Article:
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Ann Anat. 2009 Nov;191(5):427-45. doi: 10.1016/j.aanat.2009.04.003. Epub 2009 Jun 9.

Cryo-electron tomography in biology and medicine.

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1
Department of Molecular Cell Biology, Section Electron Microscopy, Leiden University Medical Center, P.O. Box 9600, 2300 RC, Leiden, The Netherlands. r.i.koning@lumc.nl

Abstract

During the last six decades electron microscopy (EM) has been essential to ultra-structural studies of the cell to understand the fundamentals of cellular morphology and processes underlying diseases. More recently, electron tomography (ET) has emerged as a novel approach able to provide three-dimensional (3D) information on cells and tissues at molecular level. Electron tomography is comparable to medical tomographic techniques like CAT, PET and MRI in the sense that it provides a 3D view of an object, yet it does so at a cellular scale and with nanometer resolution. Electron tomography has the unique ability to visualize molecular assemblies, cytoskeletal elements and organelles within cells. The three-dimensional perspective it provides has revised our understanding of cellular organization and its relation with morphological changes in normal development and disease. Cryo-electron tomography of vitrified samples at cryogenic temperatures combines excellent structural preservation with direct high-resolution imaging. The use of cryo-preparation and imaging techniques eliminates artifacts induced by plastic embedding and staining of the samples is circumvented. This review describes the technique of cryo-electron tomography, its basic principles, cryo-specimen preparation, tomographic data acquisition and image processing. A number of illustrative examples ranging from whole cells, cytoskeletal filaments, viruses and organelles are presented along with a comprehensive list of research articles employing cryo-electron tomography as the key ultrastuctural technique.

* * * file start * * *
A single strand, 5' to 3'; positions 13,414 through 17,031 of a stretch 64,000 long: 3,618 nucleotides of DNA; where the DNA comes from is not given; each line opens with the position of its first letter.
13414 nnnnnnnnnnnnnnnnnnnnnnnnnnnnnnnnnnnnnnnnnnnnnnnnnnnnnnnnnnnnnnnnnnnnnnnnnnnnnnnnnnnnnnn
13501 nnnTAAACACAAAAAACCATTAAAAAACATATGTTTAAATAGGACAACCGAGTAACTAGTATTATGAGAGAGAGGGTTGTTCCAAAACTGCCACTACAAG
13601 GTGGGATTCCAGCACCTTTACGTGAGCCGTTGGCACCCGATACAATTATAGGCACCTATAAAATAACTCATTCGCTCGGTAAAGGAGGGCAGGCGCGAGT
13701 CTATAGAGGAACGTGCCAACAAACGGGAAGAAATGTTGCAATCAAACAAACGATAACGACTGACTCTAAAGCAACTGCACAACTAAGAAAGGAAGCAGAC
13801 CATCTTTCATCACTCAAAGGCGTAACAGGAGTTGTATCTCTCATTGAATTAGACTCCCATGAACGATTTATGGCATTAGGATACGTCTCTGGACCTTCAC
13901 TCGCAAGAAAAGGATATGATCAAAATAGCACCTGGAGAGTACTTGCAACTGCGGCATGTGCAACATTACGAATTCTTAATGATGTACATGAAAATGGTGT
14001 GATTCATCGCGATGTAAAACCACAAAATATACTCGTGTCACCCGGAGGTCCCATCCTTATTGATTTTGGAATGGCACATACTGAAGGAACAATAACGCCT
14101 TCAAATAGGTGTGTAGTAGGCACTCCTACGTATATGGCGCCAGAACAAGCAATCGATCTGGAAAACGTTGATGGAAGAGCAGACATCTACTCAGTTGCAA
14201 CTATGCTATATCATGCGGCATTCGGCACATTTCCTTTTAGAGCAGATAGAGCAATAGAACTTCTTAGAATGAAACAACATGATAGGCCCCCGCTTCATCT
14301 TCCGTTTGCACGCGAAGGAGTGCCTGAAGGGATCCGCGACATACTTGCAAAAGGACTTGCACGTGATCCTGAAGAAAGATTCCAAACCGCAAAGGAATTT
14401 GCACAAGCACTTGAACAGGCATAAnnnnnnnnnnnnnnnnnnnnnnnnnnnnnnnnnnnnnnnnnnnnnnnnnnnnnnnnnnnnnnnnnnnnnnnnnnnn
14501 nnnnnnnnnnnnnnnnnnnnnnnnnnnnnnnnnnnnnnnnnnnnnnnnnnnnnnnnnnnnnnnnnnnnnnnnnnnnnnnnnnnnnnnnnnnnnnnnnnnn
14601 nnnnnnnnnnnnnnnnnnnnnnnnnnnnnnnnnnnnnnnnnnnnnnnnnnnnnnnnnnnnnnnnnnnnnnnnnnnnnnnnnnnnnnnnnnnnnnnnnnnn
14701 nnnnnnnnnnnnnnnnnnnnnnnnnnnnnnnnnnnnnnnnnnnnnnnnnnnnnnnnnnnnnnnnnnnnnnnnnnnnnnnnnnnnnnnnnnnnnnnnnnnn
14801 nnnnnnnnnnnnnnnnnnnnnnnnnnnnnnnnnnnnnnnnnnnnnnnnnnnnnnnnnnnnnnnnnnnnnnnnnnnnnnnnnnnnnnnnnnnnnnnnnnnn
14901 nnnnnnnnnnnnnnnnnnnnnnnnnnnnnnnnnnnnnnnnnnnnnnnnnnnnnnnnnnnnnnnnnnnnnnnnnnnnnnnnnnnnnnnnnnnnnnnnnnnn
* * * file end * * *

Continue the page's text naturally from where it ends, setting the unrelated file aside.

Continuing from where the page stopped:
PMID:
19559584
DOI:
10.1016/j.aanat.2009.04.003
[Indexed for MEDLINE]
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